The alternative was to face execution. Greenglass (by now an anti-communist Democrat) accepted the deal out of "cynical self-interest". The government bears ultimate responsibility but if Greenglass hadn't sung like Pavarotti there would have been no legal case against any of the accused, especially in the face of the massive international campaign in the Rosenbergs' defense.
Robert Rosenberg's research strengthens his contention that his parents were framed for atomic espionage, but he does not dismiss the probability that his parents "illegally" assisted the Soviet Union in other ways. In 1995, the US government released decrypts of 1944-45 electronic transmissions between the KGB in Moscow and its overseas intelligence posts. Robert Rosenberg treats these "Venona Papers" with cautious scepticism (they are the product of "professional deceivers" -- US government spy agencies), and also holds at arms' length the self-seeking "revelations" of former KGB spies keen to ingratiate themselves with their new political masters. But he does not totally discount them.
The Venona Papers suggest that Julius passed non-atomic military and industrial information (such as a proximity fuse for anti-aircraft weapons), but they confirm that Julius and Ethel Rosenberg had absolutely no role in atomic espionage, the "crime" they were executed for. Even on the probable non-atomic espionage of Julius, he did this at a time, during the war (when even the US establishment was officially anti-fascist and an ally of Moscow) from a desire to assist the defeat of Nazi fascism. Was this illegal? Yes. Was it wrong? No.
Robert Rosenberg spurns dogmatic insistence that his parents were innocent of all espionage, but new intelligence information strengthens the case that the Rosenbergs were executed by the US government for something the government knew they did not do, or rather for something they were -- socialists.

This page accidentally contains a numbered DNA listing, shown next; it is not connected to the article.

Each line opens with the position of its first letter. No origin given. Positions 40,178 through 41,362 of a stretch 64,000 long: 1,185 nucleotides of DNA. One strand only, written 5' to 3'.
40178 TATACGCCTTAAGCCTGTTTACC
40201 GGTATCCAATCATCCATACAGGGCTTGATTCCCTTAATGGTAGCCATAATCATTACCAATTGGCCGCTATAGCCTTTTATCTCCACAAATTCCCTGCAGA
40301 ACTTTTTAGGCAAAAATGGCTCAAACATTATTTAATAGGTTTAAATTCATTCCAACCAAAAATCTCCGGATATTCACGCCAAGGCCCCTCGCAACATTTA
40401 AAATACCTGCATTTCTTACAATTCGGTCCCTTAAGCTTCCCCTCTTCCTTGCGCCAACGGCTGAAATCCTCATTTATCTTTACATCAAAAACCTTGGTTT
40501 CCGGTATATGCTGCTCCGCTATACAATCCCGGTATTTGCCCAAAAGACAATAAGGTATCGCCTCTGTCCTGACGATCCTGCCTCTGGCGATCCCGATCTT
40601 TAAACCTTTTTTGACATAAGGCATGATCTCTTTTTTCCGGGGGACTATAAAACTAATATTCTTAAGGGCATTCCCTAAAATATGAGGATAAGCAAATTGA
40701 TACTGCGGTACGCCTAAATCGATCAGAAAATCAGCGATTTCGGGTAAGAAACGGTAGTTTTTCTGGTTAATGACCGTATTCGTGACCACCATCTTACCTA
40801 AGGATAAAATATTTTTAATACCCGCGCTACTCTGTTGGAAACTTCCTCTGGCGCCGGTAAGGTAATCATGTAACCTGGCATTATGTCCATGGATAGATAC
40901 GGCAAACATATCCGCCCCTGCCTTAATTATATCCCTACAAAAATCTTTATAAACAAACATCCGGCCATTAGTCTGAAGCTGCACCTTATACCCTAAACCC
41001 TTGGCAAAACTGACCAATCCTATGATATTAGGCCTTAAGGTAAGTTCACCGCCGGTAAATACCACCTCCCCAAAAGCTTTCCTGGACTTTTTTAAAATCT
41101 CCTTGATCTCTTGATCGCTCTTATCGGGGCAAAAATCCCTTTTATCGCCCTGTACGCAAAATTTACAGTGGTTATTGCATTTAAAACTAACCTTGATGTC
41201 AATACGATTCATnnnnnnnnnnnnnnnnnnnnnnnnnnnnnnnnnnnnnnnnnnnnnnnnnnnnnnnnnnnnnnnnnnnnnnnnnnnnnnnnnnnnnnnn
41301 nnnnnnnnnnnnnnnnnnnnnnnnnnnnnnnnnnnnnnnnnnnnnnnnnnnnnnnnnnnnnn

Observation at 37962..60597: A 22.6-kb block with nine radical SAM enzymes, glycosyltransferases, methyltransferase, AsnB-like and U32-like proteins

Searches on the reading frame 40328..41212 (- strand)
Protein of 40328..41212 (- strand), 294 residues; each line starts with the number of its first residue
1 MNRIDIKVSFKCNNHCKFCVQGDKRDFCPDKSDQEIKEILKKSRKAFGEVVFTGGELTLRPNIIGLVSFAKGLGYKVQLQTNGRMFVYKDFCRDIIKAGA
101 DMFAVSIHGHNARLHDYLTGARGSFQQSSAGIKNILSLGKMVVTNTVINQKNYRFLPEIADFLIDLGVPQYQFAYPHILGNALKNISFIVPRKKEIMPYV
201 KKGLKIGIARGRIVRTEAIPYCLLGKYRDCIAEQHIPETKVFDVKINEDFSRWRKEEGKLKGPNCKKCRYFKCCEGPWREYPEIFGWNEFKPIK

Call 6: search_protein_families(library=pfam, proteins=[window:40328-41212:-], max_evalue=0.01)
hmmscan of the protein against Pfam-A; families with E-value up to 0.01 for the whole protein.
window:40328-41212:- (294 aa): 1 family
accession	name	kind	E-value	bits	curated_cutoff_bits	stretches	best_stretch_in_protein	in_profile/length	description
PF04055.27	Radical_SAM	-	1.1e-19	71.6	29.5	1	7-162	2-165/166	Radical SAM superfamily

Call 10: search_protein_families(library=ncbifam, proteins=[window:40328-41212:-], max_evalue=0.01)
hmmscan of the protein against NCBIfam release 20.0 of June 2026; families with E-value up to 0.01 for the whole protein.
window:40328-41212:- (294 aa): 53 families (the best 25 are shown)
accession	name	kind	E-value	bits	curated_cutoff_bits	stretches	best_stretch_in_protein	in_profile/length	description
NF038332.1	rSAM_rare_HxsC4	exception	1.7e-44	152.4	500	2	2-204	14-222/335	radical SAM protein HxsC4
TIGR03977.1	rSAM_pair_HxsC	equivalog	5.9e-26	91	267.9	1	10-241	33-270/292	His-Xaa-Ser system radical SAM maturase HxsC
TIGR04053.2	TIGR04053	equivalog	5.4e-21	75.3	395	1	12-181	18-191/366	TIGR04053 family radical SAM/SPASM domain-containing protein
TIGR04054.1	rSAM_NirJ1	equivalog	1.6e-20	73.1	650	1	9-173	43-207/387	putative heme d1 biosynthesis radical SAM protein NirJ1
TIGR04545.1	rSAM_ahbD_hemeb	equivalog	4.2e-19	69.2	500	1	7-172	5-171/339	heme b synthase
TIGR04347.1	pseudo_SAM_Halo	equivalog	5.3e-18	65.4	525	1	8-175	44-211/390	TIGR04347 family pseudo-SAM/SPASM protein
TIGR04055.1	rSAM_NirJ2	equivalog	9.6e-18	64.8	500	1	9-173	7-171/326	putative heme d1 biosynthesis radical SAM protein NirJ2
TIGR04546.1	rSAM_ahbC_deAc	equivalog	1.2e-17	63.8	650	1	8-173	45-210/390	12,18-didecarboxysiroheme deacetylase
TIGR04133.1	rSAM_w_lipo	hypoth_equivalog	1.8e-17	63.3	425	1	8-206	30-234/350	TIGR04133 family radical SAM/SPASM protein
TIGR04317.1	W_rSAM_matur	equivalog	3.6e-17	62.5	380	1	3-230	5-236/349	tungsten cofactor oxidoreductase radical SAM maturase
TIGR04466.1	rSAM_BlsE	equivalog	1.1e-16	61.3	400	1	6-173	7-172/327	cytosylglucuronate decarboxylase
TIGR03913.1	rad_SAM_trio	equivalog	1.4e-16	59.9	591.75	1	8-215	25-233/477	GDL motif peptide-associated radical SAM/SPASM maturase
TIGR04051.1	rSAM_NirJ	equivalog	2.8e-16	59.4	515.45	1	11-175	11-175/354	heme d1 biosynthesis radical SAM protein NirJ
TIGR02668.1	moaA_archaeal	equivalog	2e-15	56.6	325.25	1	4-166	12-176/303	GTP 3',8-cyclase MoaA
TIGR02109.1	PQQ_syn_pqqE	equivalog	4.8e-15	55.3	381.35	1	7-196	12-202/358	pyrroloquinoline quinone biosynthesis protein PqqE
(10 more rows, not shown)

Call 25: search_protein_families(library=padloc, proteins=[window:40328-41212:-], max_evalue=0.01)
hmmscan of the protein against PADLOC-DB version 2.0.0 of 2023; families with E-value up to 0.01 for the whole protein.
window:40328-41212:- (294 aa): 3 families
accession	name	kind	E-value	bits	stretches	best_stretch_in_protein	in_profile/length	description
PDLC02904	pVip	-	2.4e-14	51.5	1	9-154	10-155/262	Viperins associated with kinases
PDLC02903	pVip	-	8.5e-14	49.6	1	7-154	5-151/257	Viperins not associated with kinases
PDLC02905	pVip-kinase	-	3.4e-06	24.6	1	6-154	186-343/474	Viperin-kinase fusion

Robert Rosenberg continued his parents' political tradition. Orphaned, he and his brother Michael were adopted by Anne and Abe Meeropol (Abe, the songwriter who penned the anti-lynching anthem, "Strange Fruit", made famous by Billie Holiday). Robert felt he gained from his new political family as much as he lost from his biological family.
By taking the name Meeropol, Robert Rosenberg was shielded from the emotional turmoil of being a Rosenberg. However, the release in 1973 of a book on the Rosenbergs' case compelled him to "come out" as a Rosenberg. It was not the first bad book on his parents but this one asserted that because the Rosenbergs' sons were incognito, they had rejected their parents' values. This slander stung and the sons went public.
To his left-wing political activity, already sharpened in the radical 1960s, Robert Rosenberg now added a campaign to re-open the Rosenbergs' case, forcing the government to release documents showing that his parents' trial had been unfair and that Greenglass had lied to save himself. Robert Rosenberg also joined the battle against the death penalty, and set up the Rosenberg Fund for Children to assist the children of all those targeted by the US government for their politics.
History will look less kindly on David Greenglass. He showed no remorse for his behaviour. In a 2001 television documentary, he admitted to lying under oath, and topped it off by saying, "I don't care ... I sleep very well". He also profited from the Rosenbergs' deaths, agreeing to Sam Roberts interviewing him for a share of the book's profits. Roberts' book, by allowing Greenglass 500 pages of unverifiable recollections from 50 years ago, does its best to rehabilitate Greenglass. Roberts' bias against the Rosenbergs occasionally breaks through the Greenglass monologue with his belief that it is "mythology" that the Rosenbergs were "martyrs to Cold War paranoia and repression".
Robert Rosenberg's book is far closer to the mark and the millions worldwide who protested against the Rosenbergs' execution were right to do so.
J. Edgar Hoover called the Rosenberg case "the crime of the century" but far more worthy of that tag is the frame-up and murder of the two socialists by the US government.
*Green Left Weekly, October 15, 2003.